Here we go again. Another pandemic year. While Gail, Styxx and I have made the best of the year with road trips to our provincial neighbours in Saskatchewan and roamed across southern Manitoba, travel has been substantially curbed by Covid-19.
So, this year’s gift list is a little different.
It totally reflects my renewed interest in Polaroid photography, a creative habit (or addiction) that I picked up at the beginning of the pandemic, back in March 2020.
Lastly, the video is shot outdoors…entirely outdoors…in Winnipeg…In December! It had to happen.
It is also my first video gift guide. As you may be aware, I have been posting a number of Polaroid-centric videos on my WalkClickMake YouTube channel. It makes sense that this year’s gift guide be a part of that new venture.
NOTE: You will find the YouTube video version of Using Contrast Filters with Polaroid SX-70 Black and White Film at the end of this post.
Polaroid Black and White integral film for SX-70 cameras has become a favourite of mine. I love the deep blacks and crisp whites of this contrasty film yet it still captures a good range of subtle mid-tones. As opposed to colour SX-70 films, which often have pink highlights among other odd tonal shifts, the black and white films have a consistent, reliable tone. Right out of the camera, the images have a neutral tone but, over several hours or days, the tones warm up. Not to an over-the-top sepia tone but a subtle warm quality that adds depth to the picture. Lastly, Polaroid monochrome films develop faster than their colour cousins; images can be evaluated in five minutes compared to fifteen minutes for colour. It just makes the Polaroid workflow that much more enjoyable.
Coming from a black and white film background, I am well-acquainted with the use of black and white filters to enhance the tonal rendition of monochrome negatives and prints. And that technique works equally well with Polaroid black and white integral films.
My two year—and counting—foray into the wild world of Polaroid SX-70 photography has taken me in various directions. Recently, I have been working with Polaroid Black and White 600 film and this has led to my current project at Camp Morton Provincial Park in Manitoba.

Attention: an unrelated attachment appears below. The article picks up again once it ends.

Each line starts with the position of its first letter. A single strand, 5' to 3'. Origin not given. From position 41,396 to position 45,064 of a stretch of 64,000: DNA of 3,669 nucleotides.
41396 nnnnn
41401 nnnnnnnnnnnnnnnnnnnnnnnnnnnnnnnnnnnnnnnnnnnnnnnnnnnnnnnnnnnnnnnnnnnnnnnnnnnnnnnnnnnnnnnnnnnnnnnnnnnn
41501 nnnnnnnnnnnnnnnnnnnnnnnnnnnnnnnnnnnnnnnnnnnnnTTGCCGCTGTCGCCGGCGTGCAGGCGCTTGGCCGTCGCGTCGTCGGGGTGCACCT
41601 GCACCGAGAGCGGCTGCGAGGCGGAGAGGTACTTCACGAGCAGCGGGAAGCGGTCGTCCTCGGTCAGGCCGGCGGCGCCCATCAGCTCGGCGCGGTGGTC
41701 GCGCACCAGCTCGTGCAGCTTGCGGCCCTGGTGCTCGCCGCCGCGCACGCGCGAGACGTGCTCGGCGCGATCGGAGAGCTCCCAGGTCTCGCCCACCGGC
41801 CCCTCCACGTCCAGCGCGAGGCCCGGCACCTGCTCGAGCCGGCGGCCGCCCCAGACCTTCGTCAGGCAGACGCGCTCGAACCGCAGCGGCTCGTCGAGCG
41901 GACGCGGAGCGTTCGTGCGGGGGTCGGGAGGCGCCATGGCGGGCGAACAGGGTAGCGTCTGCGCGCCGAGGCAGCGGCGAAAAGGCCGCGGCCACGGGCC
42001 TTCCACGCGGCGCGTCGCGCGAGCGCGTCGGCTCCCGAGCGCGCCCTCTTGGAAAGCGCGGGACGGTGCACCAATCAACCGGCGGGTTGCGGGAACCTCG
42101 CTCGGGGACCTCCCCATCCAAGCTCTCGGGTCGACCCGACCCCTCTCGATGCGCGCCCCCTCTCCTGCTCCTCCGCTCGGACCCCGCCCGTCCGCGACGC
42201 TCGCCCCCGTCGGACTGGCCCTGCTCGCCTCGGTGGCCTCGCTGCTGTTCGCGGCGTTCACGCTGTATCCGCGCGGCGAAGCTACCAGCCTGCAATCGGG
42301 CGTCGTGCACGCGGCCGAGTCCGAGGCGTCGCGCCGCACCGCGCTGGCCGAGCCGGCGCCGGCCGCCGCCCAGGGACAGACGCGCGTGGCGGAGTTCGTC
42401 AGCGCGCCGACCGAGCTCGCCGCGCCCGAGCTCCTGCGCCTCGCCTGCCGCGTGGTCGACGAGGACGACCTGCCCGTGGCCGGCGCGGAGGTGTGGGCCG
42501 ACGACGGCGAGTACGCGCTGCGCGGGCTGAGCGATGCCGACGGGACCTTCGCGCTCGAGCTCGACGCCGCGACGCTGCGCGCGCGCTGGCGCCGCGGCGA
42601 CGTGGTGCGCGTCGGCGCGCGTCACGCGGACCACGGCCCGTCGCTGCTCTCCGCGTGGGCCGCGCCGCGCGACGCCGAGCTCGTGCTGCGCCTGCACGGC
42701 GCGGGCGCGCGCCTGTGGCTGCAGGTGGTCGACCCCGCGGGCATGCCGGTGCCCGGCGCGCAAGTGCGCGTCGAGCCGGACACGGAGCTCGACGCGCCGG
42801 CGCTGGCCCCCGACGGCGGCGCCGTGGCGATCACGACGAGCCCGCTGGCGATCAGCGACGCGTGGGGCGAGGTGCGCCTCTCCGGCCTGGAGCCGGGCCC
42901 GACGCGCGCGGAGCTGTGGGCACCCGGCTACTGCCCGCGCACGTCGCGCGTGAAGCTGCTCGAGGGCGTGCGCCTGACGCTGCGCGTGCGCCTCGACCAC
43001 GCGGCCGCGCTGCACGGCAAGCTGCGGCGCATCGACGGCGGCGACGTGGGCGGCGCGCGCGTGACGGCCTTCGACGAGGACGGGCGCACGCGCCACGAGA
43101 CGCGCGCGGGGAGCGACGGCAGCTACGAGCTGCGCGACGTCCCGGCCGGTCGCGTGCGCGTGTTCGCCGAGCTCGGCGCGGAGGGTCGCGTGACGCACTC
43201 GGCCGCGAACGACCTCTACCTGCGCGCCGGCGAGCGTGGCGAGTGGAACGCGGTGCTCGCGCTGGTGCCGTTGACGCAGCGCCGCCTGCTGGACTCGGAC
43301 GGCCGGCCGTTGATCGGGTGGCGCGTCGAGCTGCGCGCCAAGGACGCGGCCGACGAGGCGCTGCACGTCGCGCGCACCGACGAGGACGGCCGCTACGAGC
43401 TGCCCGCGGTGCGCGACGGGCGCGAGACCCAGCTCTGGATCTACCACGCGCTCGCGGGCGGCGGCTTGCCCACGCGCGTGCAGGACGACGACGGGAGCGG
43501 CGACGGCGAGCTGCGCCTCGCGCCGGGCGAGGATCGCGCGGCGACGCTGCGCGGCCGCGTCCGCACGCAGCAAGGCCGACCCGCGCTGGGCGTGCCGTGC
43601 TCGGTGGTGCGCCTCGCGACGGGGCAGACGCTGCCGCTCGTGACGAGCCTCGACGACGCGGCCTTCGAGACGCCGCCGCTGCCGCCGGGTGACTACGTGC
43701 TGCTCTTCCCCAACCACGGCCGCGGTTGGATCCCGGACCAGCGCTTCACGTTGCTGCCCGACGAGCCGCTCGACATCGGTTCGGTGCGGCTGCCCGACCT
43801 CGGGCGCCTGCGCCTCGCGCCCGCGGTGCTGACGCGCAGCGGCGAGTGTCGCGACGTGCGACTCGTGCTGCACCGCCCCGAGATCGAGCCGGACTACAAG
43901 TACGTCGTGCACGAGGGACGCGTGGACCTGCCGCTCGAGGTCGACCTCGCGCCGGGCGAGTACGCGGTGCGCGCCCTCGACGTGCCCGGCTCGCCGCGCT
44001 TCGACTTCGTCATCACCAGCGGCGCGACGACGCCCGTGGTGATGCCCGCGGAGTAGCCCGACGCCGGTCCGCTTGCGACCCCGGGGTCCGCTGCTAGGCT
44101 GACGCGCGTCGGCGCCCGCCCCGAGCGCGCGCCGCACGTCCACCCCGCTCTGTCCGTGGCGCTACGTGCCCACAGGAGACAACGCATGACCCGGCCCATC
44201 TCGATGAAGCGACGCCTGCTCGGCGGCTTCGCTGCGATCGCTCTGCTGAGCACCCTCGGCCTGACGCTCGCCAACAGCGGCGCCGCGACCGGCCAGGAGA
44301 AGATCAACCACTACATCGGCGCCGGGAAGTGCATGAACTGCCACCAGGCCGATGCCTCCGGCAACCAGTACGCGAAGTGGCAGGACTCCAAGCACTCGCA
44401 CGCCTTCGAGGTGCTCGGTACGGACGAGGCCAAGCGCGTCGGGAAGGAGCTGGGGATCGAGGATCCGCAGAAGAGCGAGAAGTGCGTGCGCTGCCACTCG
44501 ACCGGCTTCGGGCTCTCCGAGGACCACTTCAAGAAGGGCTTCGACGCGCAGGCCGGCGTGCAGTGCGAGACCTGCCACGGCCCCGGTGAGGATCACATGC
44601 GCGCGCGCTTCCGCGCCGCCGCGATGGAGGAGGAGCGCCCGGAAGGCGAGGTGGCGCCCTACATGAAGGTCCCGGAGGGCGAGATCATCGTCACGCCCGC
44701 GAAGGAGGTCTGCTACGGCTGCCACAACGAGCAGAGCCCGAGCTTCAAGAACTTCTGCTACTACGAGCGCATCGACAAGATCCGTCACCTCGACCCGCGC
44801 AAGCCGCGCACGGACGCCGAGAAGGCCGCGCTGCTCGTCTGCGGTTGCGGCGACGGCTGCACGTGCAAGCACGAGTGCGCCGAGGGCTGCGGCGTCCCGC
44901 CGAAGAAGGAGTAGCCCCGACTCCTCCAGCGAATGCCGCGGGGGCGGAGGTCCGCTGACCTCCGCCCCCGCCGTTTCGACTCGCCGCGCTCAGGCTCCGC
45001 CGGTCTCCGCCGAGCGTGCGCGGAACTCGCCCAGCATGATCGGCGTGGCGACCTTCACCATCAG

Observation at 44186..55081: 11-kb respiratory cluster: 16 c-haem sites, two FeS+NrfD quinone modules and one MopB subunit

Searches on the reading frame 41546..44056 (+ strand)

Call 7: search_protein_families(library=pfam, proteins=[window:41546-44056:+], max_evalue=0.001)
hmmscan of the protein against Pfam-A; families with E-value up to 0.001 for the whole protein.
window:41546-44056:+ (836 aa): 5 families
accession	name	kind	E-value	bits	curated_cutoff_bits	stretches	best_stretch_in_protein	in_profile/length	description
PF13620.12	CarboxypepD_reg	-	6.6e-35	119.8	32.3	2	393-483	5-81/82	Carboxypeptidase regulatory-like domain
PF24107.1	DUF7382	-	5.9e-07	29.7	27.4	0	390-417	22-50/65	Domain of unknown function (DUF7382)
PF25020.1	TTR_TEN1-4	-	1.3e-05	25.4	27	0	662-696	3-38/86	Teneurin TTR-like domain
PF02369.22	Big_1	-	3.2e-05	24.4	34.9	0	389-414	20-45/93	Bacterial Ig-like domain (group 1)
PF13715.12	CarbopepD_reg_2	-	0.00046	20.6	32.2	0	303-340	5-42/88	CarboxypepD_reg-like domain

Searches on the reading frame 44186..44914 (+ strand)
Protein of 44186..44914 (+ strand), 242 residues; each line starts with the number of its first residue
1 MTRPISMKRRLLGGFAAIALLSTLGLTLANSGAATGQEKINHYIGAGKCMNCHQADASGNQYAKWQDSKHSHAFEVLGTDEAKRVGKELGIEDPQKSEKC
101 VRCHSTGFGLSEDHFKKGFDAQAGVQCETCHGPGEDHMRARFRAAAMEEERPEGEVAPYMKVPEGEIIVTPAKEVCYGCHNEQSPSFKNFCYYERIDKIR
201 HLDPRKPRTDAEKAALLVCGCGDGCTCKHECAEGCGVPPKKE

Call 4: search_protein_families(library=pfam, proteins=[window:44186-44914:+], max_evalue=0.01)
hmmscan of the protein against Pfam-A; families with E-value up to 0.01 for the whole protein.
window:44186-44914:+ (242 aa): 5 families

Established as a Fresh Air Camp in 1921, the site was once an escape for underprivileged children from nearby Winnipeg. Set on the banks of Lake Winnipeg, the eleventh largest fresh water lake on planet Earth, it would have been a happy place to swim, play, breath in fresh country air. The camp ceased operating in 1971 and has since been transformed into a Provincial Park. While many of the unique camp buildings have been retained, they are all in various stages of decay. In particular, lakefront stairs, retaining walls and other structures have been ravaged by the angry lake, which completely freezes over in winter.
It seemed a perfect subject for a black and white photo project.
Note: There is a video version of Using the Zone System with Polaroid SX-70 Film, Part 1 at the bottom of this post.
It would be nice to adjust exposures in ½ EV increments with my MiNT SLR670-S camera. Unfortunately, the camera can only make full shutter speed adjustments, one EV at a time; there is no ability to select in-between speeds. While most manually-controlled cameras allow f-stops to be set in half or third stop increments, the original SX-70 cameras that MiNT refurbishes have a ‘fixed’ f/8 aperture.
All too often, I will take a meter reading only to find that the best exposure lies between two shutter speeds, for example between 1/125s and 1/250s at f/8. Because I can’t change the aperture, I’m forced to choose the lower shutter speed, which will result in a slight over-exposure, or the higher shutter speed, which might be darker than I wanted.
Because I’m shooting Polaroid SX-70 integral film, which has a very limited latitude, especially in the highlights, these seemingly minor compromises in exposure can have a major impact on the quality of the final photograph.